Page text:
February 11, 2011
I wrote several several months ago (What's up at Nokia) about the problems Europe's largest mobile manufacturer was having, and today Nokia announced what it is going to do. To see what this might mean for mobile services and devices, look through my musings below.
Firstly, here is the detail on what Nokia has announced today.
Nokia has scrapped it's own smartphone strategy, and "will adopt Windows Phone as its primary smartphone strategy". This seems, at first, a really strange choice. Microsoft rigidly controls the look and feel of not only the experience on it's handsets, but the physical design of those handsets too. For a company that used to produce innovative, must-have mobile phones, this seems odd.
"Nokia will help drive and define the future of Windows Phone" but only by providing "hardware design" and "language support". For the emerging mobile computer and smartphone markets, this means Nokia will no longer be in charge of it's own destiny as it will be relying on a traditionally closed and monopolistic partner. In an era where it's cheap and easy to do anything, and the key difference is the experience, being able to build something different is important. Nokia's recent attempts at doing this have generally been poorly perceived, however, and even the PC software that ships with their phones has been badly designed.
"Nokia’s content and application store will be integrated with Microsoft Marketplace" while "Nokia Maps will be a core part of Microsoft’s mapping services". This marks the end of Nokia's attempt to reposition itself as a Google-esque internet services firm, under the 'Ovi' brand that cropped up on some handsets over the last few years. Nokia spent a small fortune to buy mapping data and application firm NavTeq, something Microsoft will certainly make use of in it's Binq search engine and Windows Mobile mobile phones.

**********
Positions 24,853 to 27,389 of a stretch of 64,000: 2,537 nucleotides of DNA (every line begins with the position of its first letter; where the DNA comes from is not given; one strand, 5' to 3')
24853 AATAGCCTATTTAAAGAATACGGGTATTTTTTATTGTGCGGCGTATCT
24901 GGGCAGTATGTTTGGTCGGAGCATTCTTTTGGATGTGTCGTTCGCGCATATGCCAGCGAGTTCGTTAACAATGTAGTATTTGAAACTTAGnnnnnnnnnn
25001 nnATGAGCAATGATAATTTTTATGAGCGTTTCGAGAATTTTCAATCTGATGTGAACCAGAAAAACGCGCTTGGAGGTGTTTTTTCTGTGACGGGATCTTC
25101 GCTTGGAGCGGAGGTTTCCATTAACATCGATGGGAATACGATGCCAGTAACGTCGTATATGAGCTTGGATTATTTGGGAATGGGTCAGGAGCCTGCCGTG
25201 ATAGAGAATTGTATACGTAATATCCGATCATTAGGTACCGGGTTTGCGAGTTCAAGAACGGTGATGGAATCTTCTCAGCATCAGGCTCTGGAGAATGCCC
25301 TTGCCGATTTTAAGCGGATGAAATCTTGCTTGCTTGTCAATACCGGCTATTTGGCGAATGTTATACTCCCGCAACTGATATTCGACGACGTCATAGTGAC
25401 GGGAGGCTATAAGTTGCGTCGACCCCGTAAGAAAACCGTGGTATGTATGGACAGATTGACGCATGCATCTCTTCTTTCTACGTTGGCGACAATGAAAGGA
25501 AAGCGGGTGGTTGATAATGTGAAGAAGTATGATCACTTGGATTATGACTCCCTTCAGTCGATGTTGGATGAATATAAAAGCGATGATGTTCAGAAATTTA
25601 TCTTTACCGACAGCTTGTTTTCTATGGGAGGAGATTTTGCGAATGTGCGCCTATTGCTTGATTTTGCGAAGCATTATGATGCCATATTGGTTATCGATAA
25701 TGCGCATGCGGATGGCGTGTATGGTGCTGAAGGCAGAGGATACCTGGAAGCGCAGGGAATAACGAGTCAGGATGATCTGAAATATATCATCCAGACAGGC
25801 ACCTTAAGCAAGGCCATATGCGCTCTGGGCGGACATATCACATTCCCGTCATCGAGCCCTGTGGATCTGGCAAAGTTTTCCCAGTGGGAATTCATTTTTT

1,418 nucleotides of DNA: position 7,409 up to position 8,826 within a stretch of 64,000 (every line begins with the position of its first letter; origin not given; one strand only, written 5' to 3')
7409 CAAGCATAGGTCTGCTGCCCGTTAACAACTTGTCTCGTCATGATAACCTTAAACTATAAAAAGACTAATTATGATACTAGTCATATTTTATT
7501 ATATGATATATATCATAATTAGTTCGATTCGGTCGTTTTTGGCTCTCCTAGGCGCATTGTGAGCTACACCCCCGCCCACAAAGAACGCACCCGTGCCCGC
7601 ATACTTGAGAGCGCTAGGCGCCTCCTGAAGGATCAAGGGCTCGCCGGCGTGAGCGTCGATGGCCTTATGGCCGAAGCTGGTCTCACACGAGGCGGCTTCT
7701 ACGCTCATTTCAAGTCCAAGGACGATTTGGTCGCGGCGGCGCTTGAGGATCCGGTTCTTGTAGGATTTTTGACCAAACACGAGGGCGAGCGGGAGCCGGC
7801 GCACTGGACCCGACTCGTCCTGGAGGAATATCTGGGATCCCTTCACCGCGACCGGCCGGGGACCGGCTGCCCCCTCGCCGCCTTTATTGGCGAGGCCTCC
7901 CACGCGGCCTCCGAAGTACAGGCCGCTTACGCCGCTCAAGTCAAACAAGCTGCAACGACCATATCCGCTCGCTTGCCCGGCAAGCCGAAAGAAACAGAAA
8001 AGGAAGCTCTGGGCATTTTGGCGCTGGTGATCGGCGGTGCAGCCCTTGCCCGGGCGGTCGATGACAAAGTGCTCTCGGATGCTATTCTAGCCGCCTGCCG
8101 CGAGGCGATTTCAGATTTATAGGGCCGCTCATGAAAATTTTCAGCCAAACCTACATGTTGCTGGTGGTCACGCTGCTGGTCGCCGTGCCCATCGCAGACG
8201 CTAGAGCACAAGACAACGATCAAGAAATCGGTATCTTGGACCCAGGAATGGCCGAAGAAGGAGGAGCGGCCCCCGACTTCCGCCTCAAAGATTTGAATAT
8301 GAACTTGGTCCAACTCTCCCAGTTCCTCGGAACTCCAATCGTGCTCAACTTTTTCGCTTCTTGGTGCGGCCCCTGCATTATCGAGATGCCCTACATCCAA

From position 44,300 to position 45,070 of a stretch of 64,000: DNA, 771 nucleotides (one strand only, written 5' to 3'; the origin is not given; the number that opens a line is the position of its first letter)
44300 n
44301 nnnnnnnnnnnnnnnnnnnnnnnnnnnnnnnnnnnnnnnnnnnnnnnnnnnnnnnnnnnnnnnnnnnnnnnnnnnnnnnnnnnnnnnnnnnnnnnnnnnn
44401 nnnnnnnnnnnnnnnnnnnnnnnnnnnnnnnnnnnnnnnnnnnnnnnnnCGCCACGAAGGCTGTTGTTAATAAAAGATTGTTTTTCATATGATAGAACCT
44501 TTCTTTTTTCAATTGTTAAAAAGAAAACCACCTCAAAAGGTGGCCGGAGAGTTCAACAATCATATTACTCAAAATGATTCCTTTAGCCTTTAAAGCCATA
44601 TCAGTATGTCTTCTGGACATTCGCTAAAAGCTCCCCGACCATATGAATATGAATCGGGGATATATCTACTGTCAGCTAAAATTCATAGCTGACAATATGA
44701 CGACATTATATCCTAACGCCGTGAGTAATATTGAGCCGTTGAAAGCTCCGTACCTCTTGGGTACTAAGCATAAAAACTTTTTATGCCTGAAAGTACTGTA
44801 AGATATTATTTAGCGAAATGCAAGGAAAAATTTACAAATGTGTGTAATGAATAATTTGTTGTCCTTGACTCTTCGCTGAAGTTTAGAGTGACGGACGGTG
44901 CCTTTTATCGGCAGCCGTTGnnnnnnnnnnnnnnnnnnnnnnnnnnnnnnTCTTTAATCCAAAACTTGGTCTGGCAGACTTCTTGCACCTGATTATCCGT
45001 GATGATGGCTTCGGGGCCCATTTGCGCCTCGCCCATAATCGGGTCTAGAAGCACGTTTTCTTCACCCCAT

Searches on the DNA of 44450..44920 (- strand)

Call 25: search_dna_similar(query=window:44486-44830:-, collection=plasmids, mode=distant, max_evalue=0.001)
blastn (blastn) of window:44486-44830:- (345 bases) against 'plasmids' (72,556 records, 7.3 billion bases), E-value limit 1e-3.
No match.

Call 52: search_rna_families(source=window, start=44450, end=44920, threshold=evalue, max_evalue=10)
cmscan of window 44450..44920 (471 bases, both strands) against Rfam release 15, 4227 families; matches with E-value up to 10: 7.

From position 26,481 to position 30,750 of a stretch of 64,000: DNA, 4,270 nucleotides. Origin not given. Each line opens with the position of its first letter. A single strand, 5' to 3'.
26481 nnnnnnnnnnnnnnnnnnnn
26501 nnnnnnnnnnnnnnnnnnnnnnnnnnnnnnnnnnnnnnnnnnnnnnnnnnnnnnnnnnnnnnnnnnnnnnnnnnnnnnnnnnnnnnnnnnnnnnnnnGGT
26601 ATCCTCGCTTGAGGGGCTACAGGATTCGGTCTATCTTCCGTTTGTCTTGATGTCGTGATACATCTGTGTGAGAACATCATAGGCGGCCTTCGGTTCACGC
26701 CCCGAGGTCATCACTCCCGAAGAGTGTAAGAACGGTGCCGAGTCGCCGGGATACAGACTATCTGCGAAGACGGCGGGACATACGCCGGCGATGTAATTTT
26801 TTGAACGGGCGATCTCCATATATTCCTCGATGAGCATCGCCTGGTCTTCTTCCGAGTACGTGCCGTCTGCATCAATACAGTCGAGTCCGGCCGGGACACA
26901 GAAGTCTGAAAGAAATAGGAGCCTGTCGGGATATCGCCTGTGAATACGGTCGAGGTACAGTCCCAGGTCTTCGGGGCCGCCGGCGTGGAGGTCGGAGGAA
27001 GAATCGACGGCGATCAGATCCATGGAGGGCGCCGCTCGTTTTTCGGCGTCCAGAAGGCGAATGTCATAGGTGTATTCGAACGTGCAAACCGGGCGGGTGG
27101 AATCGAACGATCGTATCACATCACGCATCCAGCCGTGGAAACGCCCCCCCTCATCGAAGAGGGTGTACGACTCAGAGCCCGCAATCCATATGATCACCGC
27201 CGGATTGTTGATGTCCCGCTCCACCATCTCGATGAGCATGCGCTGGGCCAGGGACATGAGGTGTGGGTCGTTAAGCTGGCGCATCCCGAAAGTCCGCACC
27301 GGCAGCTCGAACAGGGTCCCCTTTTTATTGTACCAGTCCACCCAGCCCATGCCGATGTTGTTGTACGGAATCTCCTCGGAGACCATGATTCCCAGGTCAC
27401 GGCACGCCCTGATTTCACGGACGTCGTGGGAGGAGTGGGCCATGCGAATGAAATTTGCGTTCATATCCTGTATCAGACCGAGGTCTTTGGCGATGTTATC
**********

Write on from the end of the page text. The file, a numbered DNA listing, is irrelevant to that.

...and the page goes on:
Funding and status for Nokia's new smartphone operating system, MeeGo, has been slashed and the man in charge of it has moved on. Microsoft has traditionally not liked having to compete in the operating system market, so paying a few hundreds of millions to get rid of Nokia's influence in that area is cheap, they no doubt feel.
It's a bold move for Nokia, but what does all this mean for the mobile experience ? It may be too early to tell, but here's my take.
Android-based devices will continue their meteoric rise thanks to a variety of hardware partners like LG and Samsung shipping many different designs of phones based on Google's operating system. IPhone will remain important and may see some further steady growth, however Apple's determination to lock users in to iTunes and Mac desktop machines will make swapping to or from these difficult, slowing take up (and of course, slowing churn !). WP7 will have some success, but ultimately will become a 'me to' mobile operating system. As Nokia admit, MeeGo is no more than a research project now, though it will appear in their N9 handset later this year, it's difficult to see it being any more successful than the N900 (which came with MeeGo's predecessor, Maemo). It's fate will match Samsung's new Bada platform - a nice niche.
So, while there is news, and Nokia does at least now have a plan, it's not going to change to mobile landscape. Yet. Probably.
Posted by Tom Chiverton
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